What's the most important fact that should lead you to doubt the case for YIMBY? The sheer abundance of land around us. Ironically, the nations with the most expensive real estate happen to be the nations with the lowest population density. So the increasingly dense living conditions YIMBYs accept as inevitable aren't a consequence of natural limits. They're the product of man-made scarcity.

The explanation for this is well known. The large supply of rural land has little value because it doesn't provide access to good jobs and amenities, while the limited supply of urban land has great value because it does provide that access. Or, to phrase this in another way, commercial and public real-estate density increase the value, and in turn the density, of nearby residential land.

Of course, causation doesn't only move in one direction. Employers need access to labor, and retailers need shoppers. So residential density also increases the value of nearby commercial real estate, as well as the density of jobs. But all in all, commercial real estate exerts a stronger centralizing force than residential, because businesses profit more from a central location, and draw fewer benefits from an outer one.

Feedback between these two directions of causation results in what I call urban-black-hole formation. More employers pull in more employees, and more employees pull in more employers. Each causes the other to accumulate, and neither can easily escape the increasing gravity generated by the other.

In the initial phase, everyone wins: cities get bigger, richer, and more productive, and pay increases faster than quality-adjusted cost of living. The future looks bright. But as it continues, the sun becomes too massive, and then too dense. Cities' populations grow to inconvenient sizes, with excessive centralization, ballooning land costs, and declining quality of life due to cramped conditions. The sun is heavier than ever, but its light has dimmed. Even so, density keeps increasing, and more and more people are pulled inside.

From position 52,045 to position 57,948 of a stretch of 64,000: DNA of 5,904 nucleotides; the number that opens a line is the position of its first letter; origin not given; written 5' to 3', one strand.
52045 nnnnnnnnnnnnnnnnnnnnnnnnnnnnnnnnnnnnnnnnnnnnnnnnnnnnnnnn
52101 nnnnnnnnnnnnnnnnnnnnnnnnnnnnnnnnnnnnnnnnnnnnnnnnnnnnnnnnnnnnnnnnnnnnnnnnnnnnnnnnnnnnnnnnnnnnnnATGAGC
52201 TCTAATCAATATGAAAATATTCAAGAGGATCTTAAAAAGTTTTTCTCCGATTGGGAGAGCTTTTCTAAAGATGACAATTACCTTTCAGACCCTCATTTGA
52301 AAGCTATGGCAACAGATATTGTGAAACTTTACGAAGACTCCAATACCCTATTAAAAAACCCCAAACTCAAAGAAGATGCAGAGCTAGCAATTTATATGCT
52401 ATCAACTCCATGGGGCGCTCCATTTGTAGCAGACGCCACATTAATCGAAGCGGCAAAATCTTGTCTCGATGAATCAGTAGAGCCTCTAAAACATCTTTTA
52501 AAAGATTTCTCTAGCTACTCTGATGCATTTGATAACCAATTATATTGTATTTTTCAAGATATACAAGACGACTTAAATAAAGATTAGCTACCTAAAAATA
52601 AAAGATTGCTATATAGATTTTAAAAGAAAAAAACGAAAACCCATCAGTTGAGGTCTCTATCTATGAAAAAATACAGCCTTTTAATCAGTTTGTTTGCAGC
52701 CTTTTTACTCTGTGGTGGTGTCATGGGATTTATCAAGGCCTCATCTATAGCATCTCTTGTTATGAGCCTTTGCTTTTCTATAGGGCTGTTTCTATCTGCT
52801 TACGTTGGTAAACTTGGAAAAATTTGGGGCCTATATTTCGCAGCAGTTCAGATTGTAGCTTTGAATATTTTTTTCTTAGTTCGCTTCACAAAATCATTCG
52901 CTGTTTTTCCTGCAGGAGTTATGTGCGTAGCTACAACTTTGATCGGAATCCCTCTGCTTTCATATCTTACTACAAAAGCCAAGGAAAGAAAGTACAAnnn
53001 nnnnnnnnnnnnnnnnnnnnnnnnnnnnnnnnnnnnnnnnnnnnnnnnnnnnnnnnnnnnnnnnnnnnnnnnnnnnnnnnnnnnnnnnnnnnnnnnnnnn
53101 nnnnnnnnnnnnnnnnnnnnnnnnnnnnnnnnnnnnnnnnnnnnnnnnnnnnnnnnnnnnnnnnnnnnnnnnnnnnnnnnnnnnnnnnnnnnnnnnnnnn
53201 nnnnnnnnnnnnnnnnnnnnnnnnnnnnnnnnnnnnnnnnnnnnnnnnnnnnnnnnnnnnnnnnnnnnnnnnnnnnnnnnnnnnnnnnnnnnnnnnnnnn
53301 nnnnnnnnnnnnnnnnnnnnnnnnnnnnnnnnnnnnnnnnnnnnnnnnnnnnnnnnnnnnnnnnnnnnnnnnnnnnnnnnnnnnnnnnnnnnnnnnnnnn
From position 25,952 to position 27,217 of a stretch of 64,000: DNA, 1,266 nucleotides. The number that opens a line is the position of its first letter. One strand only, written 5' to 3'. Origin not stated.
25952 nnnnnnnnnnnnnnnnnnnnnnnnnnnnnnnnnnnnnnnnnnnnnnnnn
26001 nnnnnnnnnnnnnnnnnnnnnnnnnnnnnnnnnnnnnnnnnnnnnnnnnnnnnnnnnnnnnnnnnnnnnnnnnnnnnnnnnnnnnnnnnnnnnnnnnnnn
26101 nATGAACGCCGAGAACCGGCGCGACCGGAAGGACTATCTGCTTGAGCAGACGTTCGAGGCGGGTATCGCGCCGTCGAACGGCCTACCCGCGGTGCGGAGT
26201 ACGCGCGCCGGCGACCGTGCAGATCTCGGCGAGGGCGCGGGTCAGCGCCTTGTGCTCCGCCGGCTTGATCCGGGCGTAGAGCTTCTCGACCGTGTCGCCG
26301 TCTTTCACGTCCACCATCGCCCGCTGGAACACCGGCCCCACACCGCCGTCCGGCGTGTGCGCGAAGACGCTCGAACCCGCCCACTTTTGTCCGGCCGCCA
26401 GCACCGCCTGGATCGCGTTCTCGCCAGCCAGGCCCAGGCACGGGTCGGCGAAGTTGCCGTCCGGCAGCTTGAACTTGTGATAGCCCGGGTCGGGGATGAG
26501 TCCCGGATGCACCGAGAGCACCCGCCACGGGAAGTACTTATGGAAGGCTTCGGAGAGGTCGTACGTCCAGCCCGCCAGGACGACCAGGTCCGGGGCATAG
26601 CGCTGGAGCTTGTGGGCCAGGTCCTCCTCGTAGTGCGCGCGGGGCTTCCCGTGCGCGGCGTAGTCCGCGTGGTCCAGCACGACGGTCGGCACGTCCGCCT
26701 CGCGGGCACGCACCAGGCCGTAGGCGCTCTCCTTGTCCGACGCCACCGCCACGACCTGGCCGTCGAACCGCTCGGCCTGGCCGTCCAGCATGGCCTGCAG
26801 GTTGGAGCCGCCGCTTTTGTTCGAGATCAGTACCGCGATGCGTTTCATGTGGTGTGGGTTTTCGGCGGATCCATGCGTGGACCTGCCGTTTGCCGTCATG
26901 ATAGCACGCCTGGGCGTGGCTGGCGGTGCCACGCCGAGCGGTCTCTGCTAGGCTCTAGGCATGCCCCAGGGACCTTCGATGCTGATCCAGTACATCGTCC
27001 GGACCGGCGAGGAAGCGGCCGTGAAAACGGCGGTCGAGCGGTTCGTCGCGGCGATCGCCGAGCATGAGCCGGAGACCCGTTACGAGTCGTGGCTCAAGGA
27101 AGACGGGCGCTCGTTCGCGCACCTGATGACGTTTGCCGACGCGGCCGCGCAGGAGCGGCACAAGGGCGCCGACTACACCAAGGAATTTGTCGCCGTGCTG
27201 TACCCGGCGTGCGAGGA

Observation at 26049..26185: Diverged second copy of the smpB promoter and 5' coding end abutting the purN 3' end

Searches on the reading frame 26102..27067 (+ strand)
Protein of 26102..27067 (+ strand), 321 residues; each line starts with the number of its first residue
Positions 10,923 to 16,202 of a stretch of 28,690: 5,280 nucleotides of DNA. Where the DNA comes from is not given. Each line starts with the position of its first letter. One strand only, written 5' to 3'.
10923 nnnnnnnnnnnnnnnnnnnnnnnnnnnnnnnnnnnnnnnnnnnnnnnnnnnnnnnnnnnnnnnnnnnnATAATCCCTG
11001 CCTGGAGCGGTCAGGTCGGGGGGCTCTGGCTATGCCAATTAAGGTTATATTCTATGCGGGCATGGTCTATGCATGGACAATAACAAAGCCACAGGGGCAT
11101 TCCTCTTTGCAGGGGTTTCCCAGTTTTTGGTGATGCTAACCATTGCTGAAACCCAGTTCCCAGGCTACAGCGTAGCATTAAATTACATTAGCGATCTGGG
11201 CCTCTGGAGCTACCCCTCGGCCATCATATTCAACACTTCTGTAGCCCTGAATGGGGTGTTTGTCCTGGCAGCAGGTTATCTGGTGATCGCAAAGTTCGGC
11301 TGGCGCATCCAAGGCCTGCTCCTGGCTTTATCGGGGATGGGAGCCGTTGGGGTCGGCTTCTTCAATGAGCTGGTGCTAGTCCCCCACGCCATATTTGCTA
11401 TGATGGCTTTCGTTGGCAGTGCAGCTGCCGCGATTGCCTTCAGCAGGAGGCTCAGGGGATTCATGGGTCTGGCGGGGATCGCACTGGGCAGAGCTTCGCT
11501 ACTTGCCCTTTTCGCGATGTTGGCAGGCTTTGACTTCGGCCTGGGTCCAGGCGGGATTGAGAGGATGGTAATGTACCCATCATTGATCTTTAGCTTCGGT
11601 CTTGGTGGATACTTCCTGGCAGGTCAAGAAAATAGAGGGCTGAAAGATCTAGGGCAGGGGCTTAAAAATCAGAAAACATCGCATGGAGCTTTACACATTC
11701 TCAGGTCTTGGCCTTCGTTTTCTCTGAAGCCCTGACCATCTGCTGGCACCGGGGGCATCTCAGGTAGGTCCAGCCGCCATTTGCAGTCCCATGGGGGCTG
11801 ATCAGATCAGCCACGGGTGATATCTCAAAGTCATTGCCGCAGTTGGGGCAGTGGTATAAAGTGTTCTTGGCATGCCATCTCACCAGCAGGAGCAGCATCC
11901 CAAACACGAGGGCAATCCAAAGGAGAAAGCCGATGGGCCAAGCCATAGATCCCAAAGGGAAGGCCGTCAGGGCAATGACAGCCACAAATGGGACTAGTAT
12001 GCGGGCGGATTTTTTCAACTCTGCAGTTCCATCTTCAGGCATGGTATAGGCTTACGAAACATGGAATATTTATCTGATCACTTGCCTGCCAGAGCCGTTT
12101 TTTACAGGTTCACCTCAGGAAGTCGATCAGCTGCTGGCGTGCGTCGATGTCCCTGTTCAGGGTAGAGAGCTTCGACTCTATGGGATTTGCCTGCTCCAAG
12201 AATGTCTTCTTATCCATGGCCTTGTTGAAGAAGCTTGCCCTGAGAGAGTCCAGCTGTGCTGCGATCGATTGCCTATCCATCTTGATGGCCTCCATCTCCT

GIMBY promises to stop black-hole formation while the sun still shines. Do the alternatives?

Both NIMBYs (1) and YIMBYs (2) try to fix the problems with large cities by addressing residential density directly, neglecting the other side of the bidirectional causation we've described above. Let's consider the consequences.

(1) If residential zoning is restricted while commercial density increases, then the cost of housing increases.
(2) If residential zoning is liberalized while commercial density increases, then the quality of housing decreases (because a larger fraction of the population are drawn into higher-density conditions).

GIMBY (3) proposes an indirect approach instead. To affordably reduce residential density to levels people find agreeable, it's both necessary and sufficient to decrease the density of non-residential real estate. There's no need to impose residential height limits at all. Thus:

(3) If commercial density is restricted while residential zoning is left unchanged, then the cost of housing decreases and the quality of housing increases (again in the sense that more people move into the low-density housing they really want).

Means to achieve this end have been mentioned in the introduction: abolish regulations restricting urban sprawl; direct public-sector jobs and amenities to low-density exurbs or towns; tax commercial real estate that causes excessive density in nearby residential areas. Further policies in the same vein can also be added to the toolkit. For instance, a density-rights market may be useful for rapidly growing new cities.

Since density tax isn't intended to increase the total tax burden, the law will be written as follows. All revenues from taxing commercial real estate in high-density areas shall be used to encourage business and development in low-density areas, and none shall be used for any other purpose.